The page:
Oscar Directors: Ford, John–World View and Vision

John Ford contributed to the evolution of the Western film genre more than any other American director. Ford is considered to be the Master of Westerns in the same way that Hitchcock is the Master of Suspense. He once said in an interview, half seriously half jokingly, that the main reason for making Westerns was that it enabled him to get away from Hollywood into the open outdoors and work without pressure from the studio executives.

In his work, Ford was much concerned with reconstructing American history as with the construction of imagery and mythology of the American frontier.

Nominated five times for the Best Director Oscar, Ford won four Oscars: for The Informer (l935), The Grapes of Wrath (l940), How Green Was My Valley (l941) and The Quiet Man (l952). Ford was not nominated for his chef d’oeuvre, The Searchers (l956), one of the most influential films made, starring John Wayne.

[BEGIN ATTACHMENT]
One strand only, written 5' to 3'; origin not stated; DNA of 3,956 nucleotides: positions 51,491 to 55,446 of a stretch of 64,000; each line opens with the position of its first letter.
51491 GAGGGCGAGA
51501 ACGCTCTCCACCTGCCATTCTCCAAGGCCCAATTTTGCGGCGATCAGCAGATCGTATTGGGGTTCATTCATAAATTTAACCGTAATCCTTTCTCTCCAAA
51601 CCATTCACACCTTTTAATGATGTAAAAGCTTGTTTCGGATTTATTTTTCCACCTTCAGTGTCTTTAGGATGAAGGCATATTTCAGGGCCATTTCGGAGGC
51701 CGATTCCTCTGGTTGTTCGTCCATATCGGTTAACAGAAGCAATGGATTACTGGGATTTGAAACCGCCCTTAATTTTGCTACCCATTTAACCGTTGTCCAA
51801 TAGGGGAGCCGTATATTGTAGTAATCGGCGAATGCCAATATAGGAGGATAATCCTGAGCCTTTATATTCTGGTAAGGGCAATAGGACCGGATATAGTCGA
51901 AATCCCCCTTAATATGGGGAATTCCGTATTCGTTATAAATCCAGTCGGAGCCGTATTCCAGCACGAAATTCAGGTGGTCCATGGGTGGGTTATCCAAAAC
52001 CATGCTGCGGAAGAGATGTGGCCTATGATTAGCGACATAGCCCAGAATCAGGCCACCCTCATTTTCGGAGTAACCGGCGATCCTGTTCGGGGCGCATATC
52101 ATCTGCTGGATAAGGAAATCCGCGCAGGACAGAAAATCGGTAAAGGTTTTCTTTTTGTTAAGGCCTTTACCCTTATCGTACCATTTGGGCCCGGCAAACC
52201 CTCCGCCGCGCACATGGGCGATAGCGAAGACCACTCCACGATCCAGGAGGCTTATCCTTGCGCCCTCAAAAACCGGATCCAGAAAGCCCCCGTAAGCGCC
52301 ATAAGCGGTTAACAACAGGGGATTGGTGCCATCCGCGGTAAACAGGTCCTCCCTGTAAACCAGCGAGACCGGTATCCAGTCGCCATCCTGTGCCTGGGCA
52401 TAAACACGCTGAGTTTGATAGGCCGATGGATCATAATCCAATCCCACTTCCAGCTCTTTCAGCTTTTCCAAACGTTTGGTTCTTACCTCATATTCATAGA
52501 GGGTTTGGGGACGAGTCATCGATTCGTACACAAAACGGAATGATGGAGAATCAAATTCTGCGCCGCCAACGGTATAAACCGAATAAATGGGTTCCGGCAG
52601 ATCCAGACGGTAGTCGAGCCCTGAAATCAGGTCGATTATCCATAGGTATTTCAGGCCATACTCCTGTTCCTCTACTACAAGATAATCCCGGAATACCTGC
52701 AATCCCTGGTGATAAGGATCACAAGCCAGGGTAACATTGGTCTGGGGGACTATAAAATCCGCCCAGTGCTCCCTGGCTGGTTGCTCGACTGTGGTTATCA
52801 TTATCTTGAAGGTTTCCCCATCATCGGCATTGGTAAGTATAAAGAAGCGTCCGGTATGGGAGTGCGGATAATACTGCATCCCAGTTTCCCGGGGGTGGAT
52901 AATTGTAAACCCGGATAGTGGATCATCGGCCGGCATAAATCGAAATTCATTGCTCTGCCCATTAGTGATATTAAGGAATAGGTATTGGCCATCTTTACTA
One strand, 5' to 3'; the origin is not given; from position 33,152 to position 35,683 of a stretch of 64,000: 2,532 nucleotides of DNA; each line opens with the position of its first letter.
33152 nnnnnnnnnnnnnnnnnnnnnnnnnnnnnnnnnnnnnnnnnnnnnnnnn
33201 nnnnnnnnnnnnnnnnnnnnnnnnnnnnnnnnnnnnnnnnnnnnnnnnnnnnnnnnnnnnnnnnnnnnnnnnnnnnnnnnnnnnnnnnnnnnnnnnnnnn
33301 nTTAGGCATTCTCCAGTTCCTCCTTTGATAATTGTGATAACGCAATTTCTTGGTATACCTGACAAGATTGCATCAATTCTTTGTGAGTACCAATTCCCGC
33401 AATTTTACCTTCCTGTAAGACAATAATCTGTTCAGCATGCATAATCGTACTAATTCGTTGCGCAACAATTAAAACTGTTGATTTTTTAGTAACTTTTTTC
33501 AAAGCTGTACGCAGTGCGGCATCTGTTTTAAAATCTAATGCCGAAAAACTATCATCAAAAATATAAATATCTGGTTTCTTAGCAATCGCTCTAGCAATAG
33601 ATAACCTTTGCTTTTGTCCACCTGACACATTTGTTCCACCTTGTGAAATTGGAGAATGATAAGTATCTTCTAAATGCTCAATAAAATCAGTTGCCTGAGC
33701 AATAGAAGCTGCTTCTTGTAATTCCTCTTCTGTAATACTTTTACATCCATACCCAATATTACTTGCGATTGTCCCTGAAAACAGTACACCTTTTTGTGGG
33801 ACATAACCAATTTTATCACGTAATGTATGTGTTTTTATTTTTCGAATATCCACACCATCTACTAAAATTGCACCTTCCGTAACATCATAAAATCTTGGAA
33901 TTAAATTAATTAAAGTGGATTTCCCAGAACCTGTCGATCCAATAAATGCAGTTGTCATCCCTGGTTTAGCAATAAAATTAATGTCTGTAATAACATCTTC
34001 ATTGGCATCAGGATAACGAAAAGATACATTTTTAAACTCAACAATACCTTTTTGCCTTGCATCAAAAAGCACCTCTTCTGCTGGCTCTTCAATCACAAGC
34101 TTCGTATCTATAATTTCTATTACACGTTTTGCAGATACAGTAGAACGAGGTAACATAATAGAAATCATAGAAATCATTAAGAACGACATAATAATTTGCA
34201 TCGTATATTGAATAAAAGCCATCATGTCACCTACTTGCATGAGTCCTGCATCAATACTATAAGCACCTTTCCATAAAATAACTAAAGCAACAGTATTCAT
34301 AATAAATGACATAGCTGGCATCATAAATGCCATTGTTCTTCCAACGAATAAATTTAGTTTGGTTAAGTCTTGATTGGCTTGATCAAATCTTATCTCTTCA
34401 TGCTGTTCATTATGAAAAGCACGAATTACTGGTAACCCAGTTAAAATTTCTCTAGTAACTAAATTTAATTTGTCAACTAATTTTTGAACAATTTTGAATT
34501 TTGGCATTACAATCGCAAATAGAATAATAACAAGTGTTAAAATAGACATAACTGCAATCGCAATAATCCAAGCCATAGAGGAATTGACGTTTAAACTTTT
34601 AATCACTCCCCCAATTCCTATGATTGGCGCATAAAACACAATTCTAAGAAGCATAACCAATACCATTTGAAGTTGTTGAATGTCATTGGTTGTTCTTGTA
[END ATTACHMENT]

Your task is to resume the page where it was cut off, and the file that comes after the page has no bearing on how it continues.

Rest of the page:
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In 1939, Ford received his second Oscar nomination, for the Western “Stagecoach,” a film that made John Wayne a star. The winner, however, was Victor Fleming for “Gone With the Wind,” a popular epic that swept most of the Oscars.

The other nominees in 1939 were: Frank Capra for “Mr. Smith Goes to Washington,” Sam Wood for “Goodbye, Mr. Chips,” and William Wyler for “Wuthering Heights.”

With the exception of How Green Was My Valley,” which also won the 1941 Best Picture Oscar, Ford’s three other directing Oscars were for movies that were nominated but didn’t win the top award. In 1935, the Best Picture Oscar went to “Mutiny on the Bounty,” and in 1952, “The Greatest Show on Earth.”